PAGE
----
Xenophobia puts strain on SA-Nigeria relations
Outside MTN’s main office in Abuja, there are yellow banners strung across the security gates. “We Stand Against Xenophobia #Africa Unite,” the banners say in bright gold and reds that match the gateposts and the building behind. Just a few days ago, this same office saw a peaceful protest as a group of Abujans expressed their fears over the recent attacks against Nigerians – and nationals of other countries – in South Africa.
Alongside this protest has been a more fractious pushback online, especially on Twitter. I have been asked to boycott Shoprite, MTN and DStv; my timeline has been f ull of deeply disturbing pictures of bloodied and broken bodies and subsequent rows over the photos’ origins; my online correspondents’ tone has been more cautious and more sensitive than usual.
Conversations about immigration, nationality and ethnicity that might have been cordial a few weeks ago are suddenly had as if we’re all creeping around the edge of a very thinly iced lake, none of us quite daring to skate across and meet in the middle.
As for the suggested boycotts, the heart may see where these requests come from, but the head must understand that these companies and their employees aren’t i nciting and endorsing t he xenophobic attacks. Boycotting a South African brand that employs Nigerians in Nigeria hurts Nigerians in Nigeria more than it hurts those attacking Nigerians in SA. I also have to confess that even if I did see reason to protest against these companies, my life and work are heavily reliant on Shoprite, MTN and DStv, as are the lives of many people here. Whether engaging in the Twitter discussions or not, there has been a definite shift in sentiment. I went for a meeting this week with a friend who works in corporate communications in Lagos and who often travels to Johannesburg to see clients whose accounts she handles.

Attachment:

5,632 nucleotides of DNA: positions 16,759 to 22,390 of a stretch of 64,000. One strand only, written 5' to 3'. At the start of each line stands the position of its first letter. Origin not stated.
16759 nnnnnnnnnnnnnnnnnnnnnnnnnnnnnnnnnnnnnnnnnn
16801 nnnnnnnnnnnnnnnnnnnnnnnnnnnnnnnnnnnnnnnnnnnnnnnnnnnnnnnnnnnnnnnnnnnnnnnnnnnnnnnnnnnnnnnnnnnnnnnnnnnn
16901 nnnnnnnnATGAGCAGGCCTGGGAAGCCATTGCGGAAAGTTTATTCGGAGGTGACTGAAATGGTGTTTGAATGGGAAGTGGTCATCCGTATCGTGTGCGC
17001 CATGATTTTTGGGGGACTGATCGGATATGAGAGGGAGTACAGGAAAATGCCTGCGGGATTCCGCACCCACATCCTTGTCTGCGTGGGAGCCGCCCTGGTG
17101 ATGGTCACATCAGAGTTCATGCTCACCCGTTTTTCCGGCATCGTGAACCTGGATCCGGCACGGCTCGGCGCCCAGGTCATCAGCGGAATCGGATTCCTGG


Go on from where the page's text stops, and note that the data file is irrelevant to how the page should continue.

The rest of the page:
How did she feel at the moment, I asked; would she happily travel to Joburg with everything that’s been happening? No, she answered. She wouldn’t feel comfortable travelling alone with the threat of violence against Nigerians; she’s not even sure she’d want to go in a group. She loves SA, she loves doing business there, but the risk at the moment has tipped the balance. She’ll make calls and video conference instead.
Her feelings are echoed across my acquaintance, regardless of sector or standing; no lack of affection for the majority, but too much fear of the minority to risk the journey. The Nigerian government’s decision to recall its Acting High Commissioner to SA has further ratcheted up the tension between the two countries.
A sit uation where t he business community in Africa’s largest economy feels wary of travelling to the continent’s second-biggest economy for work is a situation that entrenches division rather than collaboration. It’s a situation that makes it that much harder for these major engines of Africa to unite and a situation where no one wins, other than xenophobes.
Street vendors sell MTN airtime and products in Agbowo, a part of Ibadan, Nigeria.